Behind college doors… “The TRUTH about CAMPUS IMMORALITY” (Oct, 1965)
Behind college doors…
“The TRUTH about CAMPUS IMMORALITY”
By L. RICHARD BIRD
Do you believe in sex before marriage?”
– “Not if it delays the ceremony.”
This bit of banter took place on a popular national satire TV show. It served to point up a contemporary situation that exists on many college campuses today. Only since it has been brought to focus by publicity have many colleges or responsible adults attempted to solve the problem. It is a rather interesting situation when you consider that many of the adults who are so upset have had a hand in creating it. We shall discuss this point later.
It is a problem to the point where many collegiate authorities are attempting to focus on the campus problem and reach a solution. Dr. Blaine of Harvard, Sarah Blanding of Vassar, and Prof. Kirkendall of Oregon State University have voiced concern over sex on the campus.
Why is it wrong? It leads to out-of-wedlock pregnancies, or unwanted marriages, venereal diseases, divorce, unhappy homes, the abrupt end of education and possibly careers. These can lead to many more frustrating and traumatic experiences than can the ability to say “no” to an ardent and ego-nurturing “lover.”
The young people of our college campuses are more intelligent, better provided for materially, have more opportunities, and are more sophisticated (a rather nasty word when you really define it) than any previous generation. How, then, can they allow themselves to be “conned” into illicit relationships that in many cases are not even physically gratifying? In some ways it is not too difficult to get to the root of the problem.
First, it is the magic word THEY.” “They say,” “they do,” “THEY”-“THEY”—”THEY.” Our society has become more conscious in many ways of what “they” say than what the individual knows is right. This nebulous, faceless crowd, then, allows us to rationalize our wrongdoing by “passing the buck” over to the crowd. “They said it was O.K.” “Everyone else is doing it, why shouldn’t I?” please turn page On the other hand, we are afraid of what “they” will say if we get caught. Now we are in a moral and intellectual dilemma. Which way Out?
Unfortunately no contemporary group or individual has come upon an answer to the dilemma of these young men and women. But there is an answer. It is a spiritual one, but many clergymen and churches are hesitant to give this answer because they too are spiritually empty and therefore unable to supply the vast empty spiritual chasm that exists within the soul of many of our young people.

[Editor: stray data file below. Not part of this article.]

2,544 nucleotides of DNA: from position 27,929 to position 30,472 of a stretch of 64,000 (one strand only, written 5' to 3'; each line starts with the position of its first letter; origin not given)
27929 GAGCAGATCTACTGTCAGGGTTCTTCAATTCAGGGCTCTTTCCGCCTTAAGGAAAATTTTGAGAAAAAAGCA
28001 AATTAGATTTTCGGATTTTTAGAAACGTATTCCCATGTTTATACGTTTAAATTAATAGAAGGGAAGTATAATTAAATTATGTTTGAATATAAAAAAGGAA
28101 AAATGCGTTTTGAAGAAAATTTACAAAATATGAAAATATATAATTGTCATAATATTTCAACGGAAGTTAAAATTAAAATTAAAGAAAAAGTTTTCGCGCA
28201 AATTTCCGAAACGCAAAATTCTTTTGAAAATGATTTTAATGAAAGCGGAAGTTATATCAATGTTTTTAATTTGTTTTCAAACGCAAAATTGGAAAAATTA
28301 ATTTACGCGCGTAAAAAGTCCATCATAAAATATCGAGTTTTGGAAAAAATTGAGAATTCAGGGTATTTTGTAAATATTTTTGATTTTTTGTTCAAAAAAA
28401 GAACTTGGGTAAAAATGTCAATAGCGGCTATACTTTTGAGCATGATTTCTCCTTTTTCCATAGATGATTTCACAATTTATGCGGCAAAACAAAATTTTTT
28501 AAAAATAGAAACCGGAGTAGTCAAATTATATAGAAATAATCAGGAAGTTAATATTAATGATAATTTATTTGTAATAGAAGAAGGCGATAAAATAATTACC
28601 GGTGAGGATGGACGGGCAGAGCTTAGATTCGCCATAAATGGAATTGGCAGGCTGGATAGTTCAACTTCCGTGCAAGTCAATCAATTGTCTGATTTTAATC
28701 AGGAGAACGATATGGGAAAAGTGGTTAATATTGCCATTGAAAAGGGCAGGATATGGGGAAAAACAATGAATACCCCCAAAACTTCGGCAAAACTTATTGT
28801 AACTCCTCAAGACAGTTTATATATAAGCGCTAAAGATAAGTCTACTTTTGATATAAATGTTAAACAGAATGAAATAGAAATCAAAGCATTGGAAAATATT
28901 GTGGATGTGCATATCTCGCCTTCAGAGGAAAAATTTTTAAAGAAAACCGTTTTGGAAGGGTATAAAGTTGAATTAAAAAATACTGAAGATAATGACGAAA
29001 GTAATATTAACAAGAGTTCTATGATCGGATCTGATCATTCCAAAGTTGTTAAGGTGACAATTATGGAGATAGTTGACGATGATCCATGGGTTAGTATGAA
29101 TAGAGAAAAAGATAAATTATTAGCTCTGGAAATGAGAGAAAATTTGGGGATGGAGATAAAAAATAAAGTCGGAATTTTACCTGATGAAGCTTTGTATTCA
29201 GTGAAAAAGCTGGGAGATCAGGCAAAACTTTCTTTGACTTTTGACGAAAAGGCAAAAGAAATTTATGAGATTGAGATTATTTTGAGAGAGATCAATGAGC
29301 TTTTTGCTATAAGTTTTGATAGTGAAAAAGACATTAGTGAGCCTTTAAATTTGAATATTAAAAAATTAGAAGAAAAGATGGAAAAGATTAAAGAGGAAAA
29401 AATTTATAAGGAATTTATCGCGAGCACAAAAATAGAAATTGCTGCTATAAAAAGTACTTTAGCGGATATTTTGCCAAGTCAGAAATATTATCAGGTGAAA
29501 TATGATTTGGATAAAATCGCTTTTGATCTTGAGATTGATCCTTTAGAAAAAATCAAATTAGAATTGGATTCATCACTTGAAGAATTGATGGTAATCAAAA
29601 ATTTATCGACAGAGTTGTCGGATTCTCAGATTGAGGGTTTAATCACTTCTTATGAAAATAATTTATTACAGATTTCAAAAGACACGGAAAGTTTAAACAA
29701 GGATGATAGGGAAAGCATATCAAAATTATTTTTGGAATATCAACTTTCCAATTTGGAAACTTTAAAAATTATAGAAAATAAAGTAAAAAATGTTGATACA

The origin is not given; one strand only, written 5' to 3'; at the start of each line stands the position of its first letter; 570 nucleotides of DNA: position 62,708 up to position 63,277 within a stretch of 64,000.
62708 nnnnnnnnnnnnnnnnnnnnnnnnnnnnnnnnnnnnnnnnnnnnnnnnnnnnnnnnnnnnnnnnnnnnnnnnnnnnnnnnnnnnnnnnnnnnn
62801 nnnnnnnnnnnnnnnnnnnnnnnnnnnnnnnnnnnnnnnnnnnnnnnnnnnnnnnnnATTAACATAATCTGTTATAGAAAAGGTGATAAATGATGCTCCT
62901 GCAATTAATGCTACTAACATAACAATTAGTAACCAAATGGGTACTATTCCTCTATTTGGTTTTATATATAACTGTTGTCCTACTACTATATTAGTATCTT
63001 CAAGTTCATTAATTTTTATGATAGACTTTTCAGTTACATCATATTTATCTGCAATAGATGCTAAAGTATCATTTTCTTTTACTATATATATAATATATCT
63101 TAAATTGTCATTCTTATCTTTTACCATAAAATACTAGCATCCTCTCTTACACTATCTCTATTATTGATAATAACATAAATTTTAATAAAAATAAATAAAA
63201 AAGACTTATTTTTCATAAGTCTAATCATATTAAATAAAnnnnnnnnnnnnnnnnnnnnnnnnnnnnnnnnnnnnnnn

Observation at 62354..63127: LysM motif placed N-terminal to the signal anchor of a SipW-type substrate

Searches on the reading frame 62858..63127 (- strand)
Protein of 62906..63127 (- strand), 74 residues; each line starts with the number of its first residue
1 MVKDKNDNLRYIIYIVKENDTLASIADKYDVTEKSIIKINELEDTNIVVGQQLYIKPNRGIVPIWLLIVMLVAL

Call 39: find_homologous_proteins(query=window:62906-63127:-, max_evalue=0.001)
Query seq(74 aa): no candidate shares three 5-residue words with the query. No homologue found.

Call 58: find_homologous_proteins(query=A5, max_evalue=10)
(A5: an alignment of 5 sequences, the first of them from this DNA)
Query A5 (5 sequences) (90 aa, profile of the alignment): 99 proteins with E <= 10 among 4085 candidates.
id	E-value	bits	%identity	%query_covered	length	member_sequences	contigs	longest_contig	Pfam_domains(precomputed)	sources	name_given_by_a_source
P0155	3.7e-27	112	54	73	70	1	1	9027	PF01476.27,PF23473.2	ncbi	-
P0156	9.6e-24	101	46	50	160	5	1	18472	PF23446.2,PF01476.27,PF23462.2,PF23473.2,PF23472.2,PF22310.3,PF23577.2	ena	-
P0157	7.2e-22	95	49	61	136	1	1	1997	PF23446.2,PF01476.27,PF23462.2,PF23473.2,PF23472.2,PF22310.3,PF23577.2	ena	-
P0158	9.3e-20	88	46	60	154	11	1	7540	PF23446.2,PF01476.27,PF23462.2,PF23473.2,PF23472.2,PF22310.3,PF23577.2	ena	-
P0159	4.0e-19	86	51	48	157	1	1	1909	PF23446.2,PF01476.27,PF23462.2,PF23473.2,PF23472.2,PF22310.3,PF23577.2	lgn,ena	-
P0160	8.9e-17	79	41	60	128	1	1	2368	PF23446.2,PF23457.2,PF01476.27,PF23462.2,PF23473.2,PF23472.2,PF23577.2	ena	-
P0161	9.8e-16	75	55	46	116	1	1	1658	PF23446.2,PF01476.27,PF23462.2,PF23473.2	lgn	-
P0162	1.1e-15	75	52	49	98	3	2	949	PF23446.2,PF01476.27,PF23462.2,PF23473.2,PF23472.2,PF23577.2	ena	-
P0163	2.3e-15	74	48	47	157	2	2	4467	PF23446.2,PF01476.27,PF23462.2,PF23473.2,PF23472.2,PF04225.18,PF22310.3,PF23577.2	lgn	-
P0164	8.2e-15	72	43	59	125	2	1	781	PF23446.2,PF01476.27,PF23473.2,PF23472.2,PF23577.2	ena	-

Ours, therefore, is partially a crowd psychology where the individual is at most a quasi-nonentity and is therefore laughed at, mocked, ridiculed, or ignored because of a firm moral stand.
Our young people are like this also because there is no firm code of discipline for anyone to follow on many of our campuses. Consequently, a rebellious young adult reacts accordingly. Yet they do want the colleges to take a stand, one way or the other, but take a stand.
In the June 20, 1964 issue of Saturday Review of Literature Donald Eldridge, President of Bennett College stated that 40 young men and women of 8 eastern colleges asked to meet with “college deans and/or presidents … to consider jointly possible developments for . . . student-defined propositions.”
Two of these propositions are very interesting.
1. The college’s position on moral standards should be made clear. It should take a stand on where the responsibility lies. Many institutions remain ambiguous in this respect.
2. The college should represent something identifiable to its students, enabling them to know what they are living by. There is a general lack of direction.
When one sees these statements by college students we wonder where * in the name of good sense have the homes and churches been in the past few decades? Wallowing in permissiveness, ecumenicalism, pious platitudes involving international brinkmanship, right and left-wing menaces? (I have a feeling I’m in for trouble with those last two!) Have parents been so busy with their social cancers that they cannot give their children the sense of direction that they so sorely cry for in college.
I teach. United States History is my field of endeavor. I watch undisciplined young people trying to cope with a course that demands mental and intellectual discipline. Many of them barely succeed. If they barely succeed with the mental disciplines, where, then, will they succeed with the moral, spiritual, or psychological discipline of self-control? Selflessness? Is the young man with a young lady in a motel room thinking of her or their welfare? Hardly. He is just thinking, in most cases, of his own ego-nurturing attitude. Ask him later what type of girl he wants to marry, chances are he will think a second and say “well, she will have to be a nice girl.”
* The adults of our age, then, are in some ways responsible for their own children’s attitudes. Where have these adults been? Why haven’t they established a “position on moral standards”? Why haven’t they taken “a stand on where the responsibilities lie”? Why haven’t they “represented something identifiable” to their offspring? Why haven’t many of the clergymen and teachers of our generation done these things? Aren’t these the people to whom we look for guidance?
A child listening to a parental harangue on the evils of drinking is not going to heed the message too much when he sees his father quaffing cocktails before dinner. No son or daughter will likewise accept parental advice when they know the morals of their parents are in question. The standards must be set by the home and before the young person is 18 years of age.